TRANSCRIPT:

TERRY ALLEN:
Hi. I’m Terry with SEEDS OF CHANGE™. And today, we’re out in the corn field, and I wanted to talk to you about the anatomy of the corn plant. 

So here at the top we have the tassel. This produces the pollen — you can see when I shake it all the pollen coming down.

The tassel of this plant has just recently formed and it will drop pollen down onto the ears as soon as they set their silks out. You can see two just beginning ears. First you see the tassel, then you see the baby ears. These ears are just forming and don’t yet have any silks. But this ear over here already has a silk.

If you have any problems with the corn earworm, now’s the time to put a drop of the corn oil on the tip of the silks. That prevents the corn earworm from climbing in through the silks and getting down in. 

Each stalk has a primary ear and a secondary ear. And sometimes if you’re lucky, you’ll get a third ear. These will mature later.

Ooh — look at those sweet corn ears. The silks are out and they’re starting to turn slightly brown. We’ve only got a couple more weeks to wait.

[Several weeks later.] Let’s see if we can find some ripe ears of corn. The silks are completely brown and dry on this ear. And I’m squeezing it — I can feel the kernels are plump inside there and it’s plump all the way to the tip. This is the primary ear. There’s a secondary ear down here — it’s not quite as far along, but that one might be ready, too, I feel the kernels are plump. Let’s pull some and see. This is a beautifully ripe ear of corn. 

On these perfectly ripe ears of corn, you can see that the kernels are plump in straight rows and filled all the way to the tip.

FARM HAND:
[Translation from Spanish] Okay, when you have the silks dark, and when here it's a little tender up top, when it's a bit tender—it's ready.

TERRY ALLEN:
This is a secondary ear. It’s the second ear down on the stalk. It’s smaller. This one was not quite ripe yet. Here you can see that the kernels at the tip have not plumped out, and you can see that the kernels going along the main line here have quite a big gap in between the rows, so they could really plump out and fill in some more. The tip has just been started to be eaten here by a corn earworm, and this golden greeny, sandy looking stuff is the corn earworm frass. And frass is a really just a polite word for caterpillar poo. So, if you’re squeamish about caterpillars and you want your corn organic, you just cut off the tip before you look at that little part. You can bring it in the kitchen and use a knife, or you can use your clippers right there. [Cuts off the tip.] Alright.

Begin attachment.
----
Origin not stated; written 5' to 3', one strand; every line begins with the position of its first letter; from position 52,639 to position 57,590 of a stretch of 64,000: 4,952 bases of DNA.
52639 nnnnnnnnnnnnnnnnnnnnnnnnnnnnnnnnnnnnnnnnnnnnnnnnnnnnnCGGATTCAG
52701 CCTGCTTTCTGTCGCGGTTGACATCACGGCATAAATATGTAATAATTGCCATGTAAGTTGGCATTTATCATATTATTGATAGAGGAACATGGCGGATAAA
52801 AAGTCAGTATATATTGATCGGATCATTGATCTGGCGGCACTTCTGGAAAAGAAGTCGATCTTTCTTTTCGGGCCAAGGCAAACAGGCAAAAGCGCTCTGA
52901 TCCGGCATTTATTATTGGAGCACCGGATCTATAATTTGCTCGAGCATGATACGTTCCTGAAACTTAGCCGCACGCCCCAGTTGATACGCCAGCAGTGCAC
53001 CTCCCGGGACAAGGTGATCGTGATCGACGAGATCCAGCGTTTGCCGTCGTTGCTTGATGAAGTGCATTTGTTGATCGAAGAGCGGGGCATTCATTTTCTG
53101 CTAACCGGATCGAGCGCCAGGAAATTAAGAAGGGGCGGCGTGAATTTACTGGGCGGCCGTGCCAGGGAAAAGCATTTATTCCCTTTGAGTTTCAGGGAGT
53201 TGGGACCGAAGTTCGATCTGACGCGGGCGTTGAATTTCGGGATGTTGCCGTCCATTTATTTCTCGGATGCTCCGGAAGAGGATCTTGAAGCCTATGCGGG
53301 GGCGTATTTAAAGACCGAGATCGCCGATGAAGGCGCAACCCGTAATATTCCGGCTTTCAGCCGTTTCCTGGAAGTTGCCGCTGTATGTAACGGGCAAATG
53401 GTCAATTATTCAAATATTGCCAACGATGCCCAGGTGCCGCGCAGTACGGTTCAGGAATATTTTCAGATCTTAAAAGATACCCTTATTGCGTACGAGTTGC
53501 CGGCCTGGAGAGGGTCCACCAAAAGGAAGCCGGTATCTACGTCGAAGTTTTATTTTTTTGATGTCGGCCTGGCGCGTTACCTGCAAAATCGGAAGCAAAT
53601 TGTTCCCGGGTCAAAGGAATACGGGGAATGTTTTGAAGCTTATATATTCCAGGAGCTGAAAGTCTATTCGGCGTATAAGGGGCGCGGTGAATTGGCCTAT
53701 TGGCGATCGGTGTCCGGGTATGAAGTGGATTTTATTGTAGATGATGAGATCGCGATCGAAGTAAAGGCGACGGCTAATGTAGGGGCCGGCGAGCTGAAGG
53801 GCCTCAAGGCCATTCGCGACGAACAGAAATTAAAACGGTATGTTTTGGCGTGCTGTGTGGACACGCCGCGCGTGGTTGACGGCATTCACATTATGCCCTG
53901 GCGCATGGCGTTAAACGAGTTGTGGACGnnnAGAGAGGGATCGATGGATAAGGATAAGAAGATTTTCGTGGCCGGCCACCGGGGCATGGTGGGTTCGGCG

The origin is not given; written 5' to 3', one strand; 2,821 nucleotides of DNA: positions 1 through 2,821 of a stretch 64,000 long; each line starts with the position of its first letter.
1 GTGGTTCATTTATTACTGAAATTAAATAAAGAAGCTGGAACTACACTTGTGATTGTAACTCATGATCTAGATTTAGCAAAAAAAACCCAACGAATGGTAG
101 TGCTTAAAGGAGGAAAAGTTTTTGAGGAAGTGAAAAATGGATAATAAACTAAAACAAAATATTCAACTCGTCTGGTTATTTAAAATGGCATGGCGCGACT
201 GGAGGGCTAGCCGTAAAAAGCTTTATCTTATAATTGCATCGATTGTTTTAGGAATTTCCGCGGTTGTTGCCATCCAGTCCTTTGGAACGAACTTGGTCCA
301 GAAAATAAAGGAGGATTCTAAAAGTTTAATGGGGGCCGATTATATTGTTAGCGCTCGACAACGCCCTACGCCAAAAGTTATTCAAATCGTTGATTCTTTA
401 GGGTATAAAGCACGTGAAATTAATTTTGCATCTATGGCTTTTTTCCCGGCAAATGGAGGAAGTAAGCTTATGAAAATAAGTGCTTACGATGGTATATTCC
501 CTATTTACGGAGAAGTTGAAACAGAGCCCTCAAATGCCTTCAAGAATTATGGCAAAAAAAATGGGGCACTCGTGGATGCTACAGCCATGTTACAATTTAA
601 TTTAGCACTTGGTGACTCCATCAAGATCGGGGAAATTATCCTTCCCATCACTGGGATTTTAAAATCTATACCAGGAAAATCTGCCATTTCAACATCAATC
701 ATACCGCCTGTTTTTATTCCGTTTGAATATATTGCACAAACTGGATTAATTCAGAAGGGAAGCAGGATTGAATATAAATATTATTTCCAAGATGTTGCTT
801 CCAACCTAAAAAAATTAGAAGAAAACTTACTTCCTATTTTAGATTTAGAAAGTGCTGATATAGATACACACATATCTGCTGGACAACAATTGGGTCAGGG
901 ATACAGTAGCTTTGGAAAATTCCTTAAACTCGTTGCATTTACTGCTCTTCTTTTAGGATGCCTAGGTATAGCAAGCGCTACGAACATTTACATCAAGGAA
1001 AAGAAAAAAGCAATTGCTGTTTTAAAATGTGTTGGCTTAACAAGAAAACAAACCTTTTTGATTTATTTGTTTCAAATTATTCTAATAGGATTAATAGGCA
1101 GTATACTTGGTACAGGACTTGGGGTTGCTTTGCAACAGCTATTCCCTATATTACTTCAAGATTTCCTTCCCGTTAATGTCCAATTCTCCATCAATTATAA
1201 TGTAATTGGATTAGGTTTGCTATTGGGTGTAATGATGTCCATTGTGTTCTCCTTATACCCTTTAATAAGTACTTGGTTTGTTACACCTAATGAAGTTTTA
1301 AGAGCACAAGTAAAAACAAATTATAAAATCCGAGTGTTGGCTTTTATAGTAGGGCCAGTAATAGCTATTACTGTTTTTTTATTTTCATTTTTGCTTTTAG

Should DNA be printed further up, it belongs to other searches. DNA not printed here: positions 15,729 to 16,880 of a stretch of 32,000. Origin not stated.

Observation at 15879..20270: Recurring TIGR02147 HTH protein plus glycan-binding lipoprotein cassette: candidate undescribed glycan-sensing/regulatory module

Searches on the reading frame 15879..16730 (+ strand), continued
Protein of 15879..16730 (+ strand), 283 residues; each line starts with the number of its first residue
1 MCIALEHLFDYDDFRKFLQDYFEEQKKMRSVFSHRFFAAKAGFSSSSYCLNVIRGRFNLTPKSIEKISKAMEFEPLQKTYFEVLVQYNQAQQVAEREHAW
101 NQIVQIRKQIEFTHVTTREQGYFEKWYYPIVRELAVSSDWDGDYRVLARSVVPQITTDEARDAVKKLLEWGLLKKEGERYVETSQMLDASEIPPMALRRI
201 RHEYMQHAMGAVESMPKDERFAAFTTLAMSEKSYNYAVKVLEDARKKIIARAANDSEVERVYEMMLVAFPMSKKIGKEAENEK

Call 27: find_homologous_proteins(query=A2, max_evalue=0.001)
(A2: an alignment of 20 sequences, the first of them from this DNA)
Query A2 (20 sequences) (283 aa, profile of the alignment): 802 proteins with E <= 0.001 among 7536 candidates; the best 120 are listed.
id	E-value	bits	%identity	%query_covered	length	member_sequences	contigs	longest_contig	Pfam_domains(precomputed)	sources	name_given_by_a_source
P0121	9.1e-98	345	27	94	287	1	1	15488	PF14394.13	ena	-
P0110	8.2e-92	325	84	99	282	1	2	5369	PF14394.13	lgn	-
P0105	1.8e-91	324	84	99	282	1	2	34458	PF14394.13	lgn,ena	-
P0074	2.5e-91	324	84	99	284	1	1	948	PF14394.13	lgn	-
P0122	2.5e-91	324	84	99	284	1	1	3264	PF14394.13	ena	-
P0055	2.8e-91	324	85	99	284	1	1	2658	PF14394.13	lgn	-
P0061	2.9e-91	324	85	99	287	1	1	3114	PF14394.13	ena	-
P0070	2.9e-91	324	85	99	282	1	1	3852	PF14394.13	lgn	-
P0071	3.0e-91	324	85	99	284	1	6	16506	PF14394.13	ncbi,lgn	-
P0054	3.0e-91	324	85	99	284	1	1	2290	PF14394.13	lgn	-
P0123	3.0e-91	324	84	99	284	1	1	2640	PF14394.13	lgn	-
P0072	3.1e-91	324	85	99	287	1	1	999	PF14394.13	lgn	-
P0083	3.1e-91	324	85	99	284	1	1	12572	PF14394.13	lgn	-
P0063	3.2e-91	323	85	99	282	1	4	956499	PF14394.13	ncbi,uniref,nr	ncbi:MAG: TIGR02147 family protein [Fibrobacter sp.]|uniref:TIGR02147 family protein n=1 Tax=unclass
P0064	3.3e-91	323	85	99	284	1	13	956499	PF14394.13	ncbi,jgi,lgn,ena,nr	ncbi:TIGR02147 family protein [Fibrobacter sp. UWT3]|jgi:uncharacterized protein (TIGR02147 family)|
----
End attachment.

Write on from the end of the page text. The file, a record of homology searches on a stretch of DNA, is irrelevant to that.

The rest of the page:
This ear got very well pollinated, though. You can see that each kernel is present in nice straight rows.

Here you see the full spectrum: from a poorly pollinated secondary ear on the left with very few kernels; to a gorgeous, fully mature ear on the right with nice ripe, succulent kernels.

Oh, this really could have matured a couple more days. But we’re hungry now and [takes a bite] fresh corn just picked is an unbeatable flavor that you never forget.



For more great organic gardening tips, visit SeedsOfChange.com.

 

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